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Need feedback on my payment terms & conditions/disclaimer

Discussion in 'Business Fundamentals' started by pancakes55, Dec 11, 2014.

  1. pancakes55

    pancakes55 Junior Member
    from US
    Messages: 19

    Hello
    Can someone please give me some constructive criticism.

    This is located at the very bottom of each invoice above my footer.

    "All balances are due in full within 15 calendar days of the date on any invoice for services provided by the contractor. Payments are accepted in the form of cash, check, debit or credit. Please make checks payable to "ABC Mowing & Plowing LLC." Mailed checks must be received by the due date on each invoice. A service charge of $30 will be added to any returned check. Debit or credit payments are accepted by phone, in person or through online invoicing. Please contact our office or email us if you wish to pay online. Late Payments: should the client fail to pay the contractor in the full amount specified in any invoice within 15 calendar days, a late fee shall be added to the amount due. Thank you for your business."

    Main parts I am concerned with are in green (gf says they should be omitted or re-worded.

    This year we are trying payments in 15 days instead of 30. Last year many late payments.

    I use paypal for CC and debit. So I have to double invoice anyone paying like that. I know the clients which pay with cc or debit each months and they get a generic online invoice automatically from paypal. This is just geared to the typicall cash or check customer that just needs to use a card that month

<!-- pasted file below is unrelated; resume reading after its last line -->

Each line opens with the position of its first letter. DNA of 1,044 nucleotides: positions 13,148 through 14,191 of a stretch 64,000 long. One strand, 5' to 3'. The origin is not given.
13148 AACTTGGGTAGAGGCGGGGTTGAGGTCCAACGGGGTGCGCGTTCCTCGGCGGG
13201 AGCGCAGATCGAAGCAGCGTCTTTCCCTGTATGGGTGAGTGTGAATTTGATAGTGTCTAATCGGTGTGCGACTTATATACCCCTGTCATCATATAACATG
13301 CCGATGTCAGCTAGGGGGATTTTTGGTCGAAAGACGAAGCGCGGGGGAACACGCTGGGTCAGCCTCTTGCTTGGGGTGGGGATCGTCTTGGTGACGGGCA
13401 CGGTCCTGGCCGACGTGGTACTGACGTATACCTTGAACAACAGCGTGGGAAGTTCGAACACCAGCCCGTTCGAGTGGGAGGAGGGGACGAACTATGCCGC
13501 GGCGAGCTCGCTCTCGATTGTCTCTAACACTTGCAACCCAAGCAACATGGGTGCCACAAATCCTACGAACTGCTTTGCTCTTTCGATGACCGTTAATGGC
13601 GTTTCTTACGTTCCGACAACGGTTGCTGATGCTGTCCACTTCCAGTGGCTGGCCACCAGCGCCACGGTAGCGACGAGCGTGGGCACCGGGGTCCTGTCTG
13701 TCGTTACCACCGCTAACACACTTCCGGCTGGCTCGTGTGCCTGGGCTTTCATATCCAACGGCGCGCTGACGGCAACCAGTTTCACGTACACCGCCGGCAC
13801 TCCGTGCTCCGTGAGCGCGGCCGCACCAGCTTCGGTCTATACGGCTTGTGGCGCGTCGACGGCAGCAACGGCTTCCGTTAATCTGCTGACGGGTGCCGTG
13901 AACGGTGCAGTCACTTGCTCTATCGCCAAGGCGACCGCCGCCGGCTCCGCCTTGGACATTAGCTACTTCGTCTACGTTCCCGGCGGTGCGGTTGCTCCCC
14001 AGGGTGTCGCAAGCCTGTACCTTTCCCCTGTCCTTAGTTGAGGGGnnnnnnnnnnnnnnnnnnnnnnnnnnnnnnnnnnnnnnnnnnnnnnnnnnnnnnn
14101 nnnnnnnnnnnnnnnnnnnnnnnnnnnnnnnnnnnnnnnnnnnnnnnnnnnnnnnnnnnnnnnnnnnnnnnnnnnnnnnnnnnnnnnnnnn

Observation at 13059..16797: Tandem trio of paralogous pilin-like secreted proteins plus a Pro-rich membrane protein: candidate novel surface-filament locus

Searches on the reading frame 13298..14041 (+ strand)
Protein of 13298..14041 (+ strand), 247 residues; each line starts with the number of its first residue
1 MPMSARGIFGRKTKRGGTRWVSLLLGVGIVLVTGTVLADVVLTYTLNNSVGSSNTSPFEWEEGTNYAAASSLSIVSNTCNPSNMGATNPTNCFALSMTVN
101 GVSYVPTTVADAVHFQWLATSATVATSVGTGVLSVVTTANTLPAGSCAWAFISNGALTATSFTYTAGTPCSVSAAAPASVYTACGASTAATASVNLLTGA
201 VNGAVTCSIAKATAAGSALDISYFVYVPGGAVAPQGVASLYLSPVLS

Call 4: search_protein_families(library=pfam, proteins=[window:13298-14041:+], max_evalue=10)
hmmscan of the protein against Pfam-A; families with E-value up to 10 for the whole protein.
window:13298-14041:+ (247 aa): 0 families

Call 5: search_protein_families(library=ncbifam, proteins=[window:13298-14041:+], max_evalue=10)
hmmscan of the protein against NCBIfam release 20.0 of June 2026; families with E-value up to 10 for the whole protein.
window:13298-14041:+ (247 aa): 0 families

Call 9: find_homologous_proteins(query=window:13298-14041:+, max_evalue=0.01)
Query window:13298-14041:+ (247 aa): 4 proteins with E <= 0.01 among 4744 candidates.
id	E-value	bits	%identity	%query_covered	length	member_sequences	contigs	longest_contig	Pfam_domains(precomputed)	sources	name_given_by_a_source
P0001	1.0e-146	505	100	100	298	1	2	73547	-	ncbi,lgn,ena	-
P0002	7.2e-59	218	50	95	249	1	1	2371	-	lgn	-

The late fee amount is omitted (its in contract) because its 10.5 annual in my state or .875% monthly and that just a joke. People would not pay just because that not even a slap on the wrist.

    The "thank you for your business is in the terms and conditions and in the main part of the bill. Figured if anyone ever actually read the terms and conditions its a nice touch...but its redundant. Keep it or omit repeating?

    All my clients are on a contract except for the occasional call in.

    Let me know if you have any questions

    Screenshot of what the invoice looks like:

    lawn site pic.jpg
     
  2. maxwellp

    maxwellp PlowSite.com Addict
    Messages: 1,112

    I put on mine, All Invoices Due Upon Receipt. I explained this to all my clients and this has almost put a stop to late payments. If they do not pay I do not plow next month. I only have one that is a chronically late, but they have been with me for along time and always pay in the end. So it is like a June Snow Bonus. Ha Ha
     
  3. Mr.Markus

    Mr.Markus PlowSite Fanatic
    Messages: 5,181

    Net 30....but I send them 60 days in advance...everyone is late before they get an invoice...speeds things up.


    I think you put too much thought into it. Due on receipt is self explanatory. Anyone who's gonna be late won't read that anyway. Heck I only made it partway through...
     
    Last edited: Dec 11, 2014
  4. JimMarshall

    JimMarshall Senior Member
    from NW PA
    Messages: 785

    I think you should get rid of 90% of it.

    "All balances are due in full within 15 calendar days of the date on any invoice for services provided by the contractor. Payments not received by this due date are subject to a late fee. Thank you for your business."